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Could the Facebook data scandal change the way we regulate tech firms?

UntitledZucc
UntitledZucc

Are we witnessing a fundamental shift in power between the world’s tech giants and governments?

It may well be that when we look back at the evolution of companies such as Facebook, Google and Twitter, 2018 stands out as a turning point.

The tech sector, often characterized as the new ‘Wild West’, unburdened by regulation and largely left to police itself, finds itself under unprecedented scrutiny.

And the scandal surrounding Facebook and the Cambridge Analytica data breach could end up hastening moves to rein in the industry. 

Zuckerberg says sorry

After days of media pressure, Facebook founder Mark Zuckerberg has admitted that the social network "made mistakes" that led to millions of Facebook users having their data exploited by a political consultancy.

Mr Zuckerberg’s comments were in response to an investigation which accused Cambridge Analytica of using the data on behalf of political clients including Donald Trump’s election campaign.

Mr Zuckerberg said a "breach of trust" had occurred and promised to make it far harder for apps to "harvest" user information.

In later interviews he said he was "really sorry” and pledged to take action against "rogue apps".

What got us to this point?

In 2014, Facebook invited users to find out their personality type via a quiz.  This is Your Digital Life was developed by Cambridge University researcher Dr Aleksandr Kogan.

The app collected data from about 270,000 users. It also harvested some public data from users' friends. A whistleblower, Christopher Wylie, says the data of about 50 million people was collected.

Mr Wylie claims the data was sold to Cambridge Analytica (a company unconnected to the university) which then used it to psychologically profile people and deliver tailored political advertising to them.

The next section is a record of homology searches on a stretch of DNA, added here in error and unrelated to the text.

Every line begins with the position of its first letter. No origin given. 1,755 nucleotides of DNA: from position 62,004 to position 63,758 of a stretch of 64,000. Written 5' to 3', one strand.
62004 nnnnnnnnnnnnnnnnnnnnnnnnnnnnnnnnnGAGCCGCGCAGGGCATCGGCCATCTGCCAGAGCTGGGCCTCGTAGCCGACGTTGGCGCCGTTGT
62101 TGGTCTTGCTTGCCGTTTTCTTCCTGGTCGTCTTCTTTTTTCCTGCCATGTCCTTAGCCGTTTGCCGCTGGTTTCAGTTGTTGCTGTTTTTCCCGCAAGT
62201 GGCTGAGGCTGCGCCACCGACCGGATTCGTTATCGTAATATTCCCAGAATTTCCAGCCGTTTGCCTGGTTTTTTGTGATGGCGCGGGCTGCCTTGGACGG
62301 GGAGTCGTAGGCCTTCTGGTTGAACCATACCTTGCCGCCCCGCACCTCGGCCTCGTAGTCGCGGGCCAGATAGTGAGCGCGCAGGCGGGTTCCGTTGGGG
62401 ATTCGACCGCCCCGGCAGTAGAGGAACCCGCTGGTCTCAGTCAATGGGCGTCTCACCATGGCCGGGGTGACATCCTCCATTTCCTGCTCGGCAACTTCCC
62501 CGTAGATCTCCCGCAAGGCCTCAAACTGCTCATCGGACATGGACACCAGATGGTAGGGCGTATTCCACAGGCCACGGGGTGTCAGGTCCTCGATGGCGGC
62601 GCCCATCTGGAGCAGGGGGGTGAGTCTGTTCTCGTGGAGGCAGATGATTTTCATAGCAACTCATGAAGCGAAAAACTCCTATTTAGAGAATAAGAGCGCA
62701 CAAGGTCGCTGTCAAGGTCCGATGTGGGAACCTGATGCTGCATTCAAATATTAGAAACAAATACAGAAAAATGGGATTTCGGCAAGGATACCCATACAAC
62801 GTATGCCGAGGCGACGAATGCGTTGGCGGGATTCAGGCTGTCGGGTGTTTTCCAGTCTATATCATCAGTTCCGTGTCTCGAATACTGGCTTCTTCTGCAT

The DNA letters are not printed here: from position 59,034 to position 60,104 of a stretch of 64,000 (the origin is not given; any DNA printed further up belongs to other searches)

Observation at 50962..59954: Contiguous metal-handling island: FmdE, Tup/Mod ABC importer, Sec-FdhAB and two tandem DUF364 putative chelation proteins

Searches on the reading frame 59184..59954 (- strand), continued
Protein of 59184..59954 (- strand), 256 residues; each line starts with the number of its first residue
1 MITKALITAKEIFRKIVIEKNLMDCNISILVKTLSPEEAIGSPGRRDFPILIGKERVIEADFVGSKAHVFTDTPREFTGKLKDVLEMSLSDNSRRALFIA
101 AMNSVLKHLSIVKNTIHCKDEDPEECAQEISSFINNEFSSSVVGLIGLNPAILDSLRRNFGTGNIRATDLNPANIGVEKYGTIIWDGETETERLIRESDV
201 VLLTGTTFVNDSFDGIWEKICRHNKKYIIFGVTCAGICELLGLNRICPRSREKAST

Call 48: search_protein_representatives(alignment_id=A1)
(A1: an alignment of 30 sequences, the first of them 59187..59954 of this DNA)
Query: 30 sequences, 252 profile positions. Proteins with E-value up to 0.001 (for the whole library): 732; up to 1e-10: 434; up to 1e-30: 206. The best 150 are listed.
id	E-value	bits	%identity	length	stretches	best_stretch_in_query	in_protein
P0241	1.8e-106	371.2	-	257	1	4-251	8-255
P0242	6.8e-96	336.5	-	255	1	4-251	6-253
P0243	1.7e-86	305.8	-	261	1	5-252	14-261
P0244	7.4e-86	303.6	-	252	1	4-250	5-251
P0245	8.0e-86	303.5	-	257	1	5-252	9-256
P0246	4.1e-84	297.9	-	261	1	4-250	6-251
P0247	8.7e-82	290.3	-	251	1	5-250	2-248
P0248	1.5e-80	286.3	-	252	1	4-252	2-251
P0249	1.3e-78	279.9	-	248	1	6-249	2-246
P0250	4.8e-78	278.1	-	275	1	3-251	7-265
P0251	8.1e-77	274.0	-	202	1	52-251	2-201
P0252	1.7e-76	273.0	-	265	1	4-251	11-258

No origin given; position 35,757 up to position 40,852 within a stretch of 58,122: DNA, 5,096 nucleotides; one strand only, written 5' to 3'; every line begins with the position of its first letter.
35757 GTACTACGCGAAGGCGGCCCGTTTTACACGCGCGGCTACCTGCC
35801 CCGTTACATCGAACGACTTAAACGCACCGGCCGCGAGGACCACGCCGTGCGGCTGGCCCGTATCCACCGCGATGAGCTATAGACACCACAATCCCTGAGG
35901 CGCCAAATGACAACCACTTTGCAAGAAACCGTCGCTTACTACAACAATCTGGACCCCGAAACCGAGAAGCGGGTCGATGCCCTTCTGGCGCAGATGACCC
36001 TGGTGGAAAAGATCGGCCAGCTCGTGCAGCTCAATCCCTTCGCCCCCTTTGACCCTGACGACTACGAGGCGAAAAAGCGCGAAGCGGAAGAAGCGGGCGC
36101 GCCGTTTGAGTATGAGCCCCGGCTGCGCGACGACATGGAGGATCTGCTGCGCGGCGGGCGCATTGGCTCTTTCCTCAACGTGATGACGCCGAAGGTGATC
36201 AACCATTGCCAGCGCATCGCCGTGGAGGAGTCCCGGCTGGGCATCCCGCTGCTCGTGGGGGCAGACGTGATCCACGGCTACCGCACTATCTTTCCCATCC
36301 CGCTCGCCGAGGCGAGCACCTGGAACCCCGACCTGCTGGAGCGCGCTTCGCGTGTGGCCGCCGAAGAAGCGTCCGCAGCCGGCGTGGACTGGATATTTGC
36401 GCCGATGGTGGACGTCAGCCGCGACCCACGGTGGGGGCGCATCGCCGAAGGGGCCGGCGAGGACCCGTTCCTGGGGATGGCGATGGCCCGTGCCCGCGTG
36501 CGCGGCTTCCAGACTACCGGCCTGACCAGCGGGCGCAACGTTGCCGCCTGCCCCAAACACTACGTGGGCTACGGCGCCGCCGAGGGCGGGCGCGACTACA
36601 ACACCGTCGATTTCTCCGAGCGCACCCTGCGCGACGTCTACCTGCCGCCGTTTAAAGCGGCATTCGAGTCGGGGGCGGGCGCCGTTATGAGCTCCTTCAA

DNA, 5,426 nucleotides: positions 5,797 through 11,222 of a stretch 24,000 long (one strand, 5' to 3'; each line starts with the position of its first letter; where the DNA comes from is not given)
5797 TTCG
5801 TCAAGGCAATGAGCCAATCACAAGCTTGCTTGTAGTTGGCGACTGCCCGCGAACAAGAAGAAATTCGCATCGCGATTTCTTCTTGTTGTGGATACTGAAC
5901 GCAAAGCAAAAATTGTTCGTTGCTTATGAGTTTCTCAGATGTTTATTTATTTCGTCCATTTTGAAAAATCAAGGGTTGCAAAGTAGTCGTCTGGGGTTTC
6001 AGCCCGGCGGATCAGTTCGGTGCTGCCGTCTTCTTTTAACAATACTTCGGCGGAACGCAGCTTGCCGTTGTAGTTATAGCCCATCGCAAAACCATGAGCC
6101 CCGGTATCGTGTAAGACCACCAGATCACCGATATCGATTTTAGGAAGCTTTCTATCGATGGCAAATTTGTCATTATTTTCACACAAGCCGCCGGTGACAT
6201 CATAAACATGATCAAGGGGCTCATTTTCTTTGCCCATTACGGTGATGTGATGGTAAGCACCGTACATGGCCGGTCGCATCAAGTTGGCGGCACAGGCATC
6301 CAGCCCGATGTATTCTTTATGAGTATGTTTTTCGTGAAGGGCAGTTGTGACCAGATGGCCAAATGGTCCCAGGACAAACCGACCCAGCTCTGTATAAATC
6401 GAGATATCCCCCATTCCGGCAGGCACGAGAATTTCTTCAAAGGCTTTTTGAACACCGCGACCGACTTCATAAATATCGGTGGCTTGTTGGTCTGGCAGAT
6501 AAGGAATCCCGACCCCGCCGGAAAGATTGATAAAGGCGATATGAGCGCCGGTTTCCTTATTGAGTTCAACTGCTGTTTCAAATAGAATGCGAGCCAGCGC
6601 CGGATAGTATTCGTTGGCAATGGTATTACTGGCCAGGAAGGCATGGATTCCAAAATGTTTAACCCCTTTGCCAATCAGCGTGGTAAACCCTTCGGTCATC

Aleksandr Kogan says that this was never his intention and that he was “stunned” that his “perfectly legal” research on the happiness of Facebook users was used as a political tool.

Facebook says that while the data was obtained legitimately, it did tell Cambridge Analytica to delete it, but that the company ignored this request.

Meanwhile, Cambridge Analytica’s chief executive, Alexander Nix, has been suspended after being secretly recorded saying that the company ran Donald Trump's digital campaign during the 2016 US election.

Cambridge Analytica denies any wrongdoing and insists that Mr Nix’s comments were "grossly misrepresented”. The company also says it did delete the data when requested.

The regulatory reaction

The detail of who did or didn’t do what, when, may end up being much less important than the impact the affair has around the world.

Since the story broke, there has been a new willingness amongst lawmakers to get involved in the debate.

US senators have called on Mr Zuckerberg to testify before Congress to talk about how Facebook will protect its two billion users, while perhaps even more significantly, the US Federal Trade Commission has reportedly opened an investigation into the company.

The European Parliament says it will investigate to see if the data was misused and a UK parliamentary committee has called for Mr Zuckerberg to give evidence about Facebook’s use of personal data.

In Dublin, Ireland’s privacy watchdog said it was following up with Facebook to clarify its oversight. The Irish body is the lead regulator for Facebook in the European Union because the network’s European headquarters are in Dublin.

Data done differently?

Facebook, along with other major tech companies, has become used to self-regulation.

One of the reasons that the Cambridge Analytica story is so powerful is because it has highlighted that sometimes, self-regulation doesn’t work.

Facebook says that once it learned that Cambridge Analytica had used Dr Kogan’s data for unauthorized purposes, it insisted that the data be deleted.

When, according to press reports, Cambridge Analytica did not comply, Facebook appeared to do nothing to punish the company.

Its current policies are much stricter than they were in the early years of the platform. But that is unlikely to be enough for many regulators who may feel that self-regulation will always, by definition, be too weak.

Tax rise

The reaction to the data scandal comes at a time when tech firms are already experiencing heightened interest from regulators, especially in Europe.

Google is appealing a 2.4 billion euro fine imposed by EU regulators for abuse of its dominance of the search engine market. The fine was levied in relation to Google’s shopping comparison service.

And within the last few days the EU has been talking about ways to increase the tax collected from tech firms after long running criticism that many have historically paid far too little. 

High Noon?

Facebook has undoubtedly had a difficult week, with its share price dropping and the #deletefacebook campaign receiving a lot of attention. It will, of course, weather the storm and the immediate impact is likely to be limited.

But in the longer term things may well change significantly for all tech companies and the way regulators approach their behavior.

The Wild West’s days may be numbered - with a posse of sheriffs looking likely to take a much more confident stand.